Result, iterators and early exits

I have a library in which I want to convert a bunch of placeholder panic!()s into Results instead.

One problem I have is that I have a parser object which implements the Iterator trait, but it can return None if one of the nodes requests a controlled exit. When that happens the application can resume iteration on the parser (the progress is stored in the parser context; i.e. the parser is “consumed” when iterated over).

One solution is to return Option<Result<…>> from the Iterator's next(), but this feels a little clunky.

What is an acceptable/idiomatic way to handle iterators that can exit early either as a result of normal program flow or due to error, and where the application may need to act on the specific error?

One solution I’m looking at is is that the parser will store an Option which will be set by the iterator on error. The application can ask the parser if it exited due to an error or not, and if there was an error fetch the error context. I’m sure this will work, but I don’t know if this is frowned upon or if there’s already another (read: more idiomatic) way to do it.

I won’t lie, it does feel kind of clunky… but it is a common way of doing things, as seen in e.g. BufRead::lines.

In that case, of course, we’re dealing with errors that are rarely expected to occur. Perhaps this pattern is less appropriate in cases where Err is expected to occur (i.e. as a form of control flow). I am not sure; personally, I would probably still use it, and add comments to explain how Result is being used for control flow.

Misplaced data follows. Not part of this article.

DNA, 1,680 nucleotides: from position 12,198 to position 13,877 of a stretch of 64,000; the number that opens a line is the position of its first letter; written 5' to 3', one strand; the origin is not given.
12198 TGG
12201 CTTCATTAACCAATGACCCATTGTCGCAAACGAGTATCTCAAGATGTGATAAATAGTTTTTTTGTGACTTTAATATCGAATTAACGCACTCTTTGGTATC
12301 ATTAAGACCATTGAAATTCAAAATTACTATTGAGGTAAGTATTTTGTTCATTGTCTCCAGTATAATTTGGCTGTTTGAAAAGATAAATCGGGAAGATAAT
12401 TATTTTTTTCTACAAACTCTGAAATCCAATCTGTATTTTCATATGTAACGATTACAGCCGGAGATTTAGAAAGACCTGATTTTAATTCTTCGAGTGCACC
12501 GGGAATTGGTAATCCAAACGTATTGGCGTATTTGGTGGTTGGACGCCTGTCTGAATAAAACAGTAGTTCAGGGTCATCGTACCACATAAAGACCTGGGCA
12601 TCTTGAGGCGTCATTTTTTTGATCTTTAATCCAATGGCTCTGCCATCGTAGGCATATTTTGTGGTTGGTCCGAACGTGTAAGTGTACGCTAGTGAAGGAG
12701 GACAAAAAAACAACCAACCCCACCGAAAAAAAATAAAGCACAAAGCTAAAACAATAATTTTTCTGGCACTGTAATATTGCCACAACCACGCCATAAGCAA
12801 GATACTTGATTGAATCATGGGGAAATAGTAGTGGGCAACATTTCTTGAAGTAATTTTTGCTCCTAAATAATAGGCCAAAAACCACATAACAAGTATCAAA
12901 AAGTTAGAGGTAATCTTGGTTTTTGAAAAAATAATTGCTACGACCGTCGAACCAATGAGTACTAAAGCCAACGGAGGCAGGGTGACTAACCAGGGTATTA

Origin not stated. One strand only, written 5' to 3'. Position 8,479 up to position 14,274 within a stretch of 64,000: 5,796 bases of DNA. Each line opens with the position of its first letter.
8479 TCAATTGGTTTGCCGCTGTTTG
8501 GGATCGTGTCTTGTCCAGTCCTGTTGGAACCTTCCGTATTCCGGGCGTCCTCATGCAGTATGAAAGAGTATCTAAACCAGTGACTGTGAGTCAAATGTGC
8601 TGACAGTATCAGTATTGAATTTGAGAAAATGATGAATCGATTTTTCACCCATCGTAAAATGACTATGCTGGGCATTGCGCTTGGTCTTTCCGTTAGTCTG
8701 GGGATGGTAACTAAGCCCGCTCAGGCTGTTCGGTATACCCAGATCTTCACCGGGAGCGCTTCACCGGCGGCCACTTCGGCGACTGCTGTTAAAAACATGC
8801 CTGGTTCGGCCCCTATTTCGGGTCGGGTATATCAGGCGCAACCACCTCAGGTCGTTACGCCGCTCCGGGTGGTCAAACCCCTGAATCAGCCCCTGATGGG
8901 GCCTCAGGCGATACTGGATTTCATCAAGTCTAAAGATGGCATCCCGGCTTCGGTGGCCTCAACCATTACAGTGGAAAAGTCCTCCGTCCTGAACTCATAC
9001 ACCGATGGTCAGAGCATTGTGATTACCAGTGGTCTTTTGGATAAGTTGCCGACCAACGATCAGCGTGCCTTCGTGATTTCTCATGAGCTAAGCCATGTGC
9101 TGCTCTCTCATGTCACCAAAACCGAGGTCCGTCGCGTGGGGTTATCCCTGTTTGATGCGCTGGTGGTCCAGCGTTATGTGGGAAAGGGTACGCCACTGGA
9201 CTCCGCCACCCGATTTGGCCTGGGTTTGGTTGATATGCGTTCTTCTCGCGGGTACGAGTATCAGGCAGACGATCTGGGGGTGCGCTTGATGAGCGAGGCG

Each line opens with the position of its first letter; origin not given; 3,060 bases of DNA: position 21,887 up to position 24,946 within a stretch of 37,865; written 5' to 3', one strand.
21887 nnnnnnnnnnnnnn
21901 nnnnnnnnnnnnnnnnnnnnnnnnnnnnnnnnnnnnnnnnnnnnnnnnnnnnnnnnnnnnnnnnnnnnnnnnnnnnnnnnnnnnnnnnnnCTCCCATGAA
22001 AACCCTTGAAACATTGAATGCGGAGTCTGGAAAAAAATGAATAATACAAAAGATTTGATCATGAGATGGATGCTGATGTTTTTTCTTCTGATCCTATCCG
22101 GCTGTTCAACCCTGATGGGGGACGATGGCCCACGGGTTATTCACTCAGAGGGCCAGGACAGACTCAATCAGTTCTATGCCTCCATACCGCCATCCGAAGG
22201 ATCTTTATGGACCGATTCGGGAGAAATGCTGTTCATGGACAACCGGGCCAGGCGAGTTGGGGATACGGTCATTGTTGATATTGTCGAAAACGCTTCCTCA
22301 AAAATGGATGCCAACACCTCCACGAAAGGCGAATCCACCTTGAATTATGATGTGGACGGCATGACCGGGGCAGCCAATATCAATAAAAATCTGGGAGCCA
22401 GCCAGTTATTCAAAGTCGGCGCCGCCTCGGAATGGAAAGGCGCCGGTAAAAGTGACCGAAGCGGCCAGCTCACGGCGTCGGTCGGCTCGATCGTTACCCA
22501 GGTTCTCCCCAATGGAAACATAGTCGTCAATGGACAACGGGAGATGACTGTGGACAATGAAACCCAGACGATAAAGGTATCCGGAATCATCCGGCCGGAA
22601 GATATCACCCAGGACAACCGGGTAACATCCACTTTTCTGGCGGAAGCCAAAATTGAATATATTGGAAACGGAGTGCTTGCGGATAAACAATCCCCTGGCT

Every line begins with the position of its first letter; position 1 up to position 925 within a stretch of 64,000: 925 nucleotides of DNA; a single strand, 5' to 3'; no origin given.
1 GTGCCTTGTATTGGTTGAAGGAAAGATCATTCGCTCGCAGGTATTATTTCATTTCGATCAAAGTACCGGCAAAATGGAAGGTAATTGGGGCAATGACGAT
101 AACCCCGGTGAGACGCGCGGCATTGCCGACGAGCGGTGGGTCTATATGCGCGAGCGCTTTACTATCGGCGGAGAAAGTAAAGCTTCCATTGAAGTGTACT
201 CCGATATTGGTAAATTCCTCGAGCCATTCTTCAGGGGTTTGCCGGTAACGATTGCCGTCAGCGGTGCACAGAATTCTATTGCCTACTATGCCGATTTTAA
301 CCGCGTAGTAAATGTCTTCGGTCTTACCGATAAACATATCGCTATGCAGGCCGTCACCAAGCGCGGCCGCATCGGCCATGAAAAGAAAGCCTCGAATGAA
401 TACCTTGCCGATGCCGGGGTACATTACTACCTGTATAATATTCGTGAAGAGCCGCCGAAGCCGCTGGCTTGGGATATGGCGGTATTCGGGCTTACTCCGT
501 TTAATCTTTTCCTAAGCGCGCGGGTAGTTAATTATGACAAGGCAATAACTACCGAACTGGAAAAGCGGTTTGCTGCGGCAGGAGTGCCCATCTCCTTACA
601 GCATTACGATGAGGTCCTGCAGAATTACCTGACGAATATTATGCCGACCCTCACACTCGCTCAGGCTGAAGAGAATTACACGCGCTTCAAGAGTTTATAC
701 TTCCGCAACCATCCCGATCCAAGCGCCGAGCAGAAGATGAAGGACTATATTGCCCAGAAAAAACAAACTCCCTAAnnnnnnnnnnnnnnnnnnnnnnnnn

One solution I’m looking at is is that the parser will store an Option which will be set by the iterator on error. The application can ask the parser if it exited due to an error or not, and if there was an error fetch the error context. I’m sure this will work, but I don’t know if this is frowned upon or if there’s already another (read: more idiomatic) way to do it.

This reminds me of itertools::process_results, which internally works in a kind of similar way, and perhaps may suit your goals. It allows you to treat an iterator of Results as if it were an iterator of values, so that you can easily perform any kind of folding operation on it (e.g. .collect, .any, .sum) and get back a Result.

pub fn process_results<I, F, T, E, R>(iterable: I, processor: F) -> Result<R, E>
where I: IntoIterator<Item = Result<T, E>>,
      F: FnOnce(impl Iterator<Item=T>) -> R,
;
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For a parser, this sounds pretty good, actually. (nit: Consider a vec of errors, so you can have multiple.) Depending what you’re parsing, you might be able to report the error but make a guess at what was meant and usefully continue, so it might ever be better to just return your “best guess” and the error, rather than stop processing things when the error is hit. (You might consider an “error” node in an AST for places where you have no good guess.)

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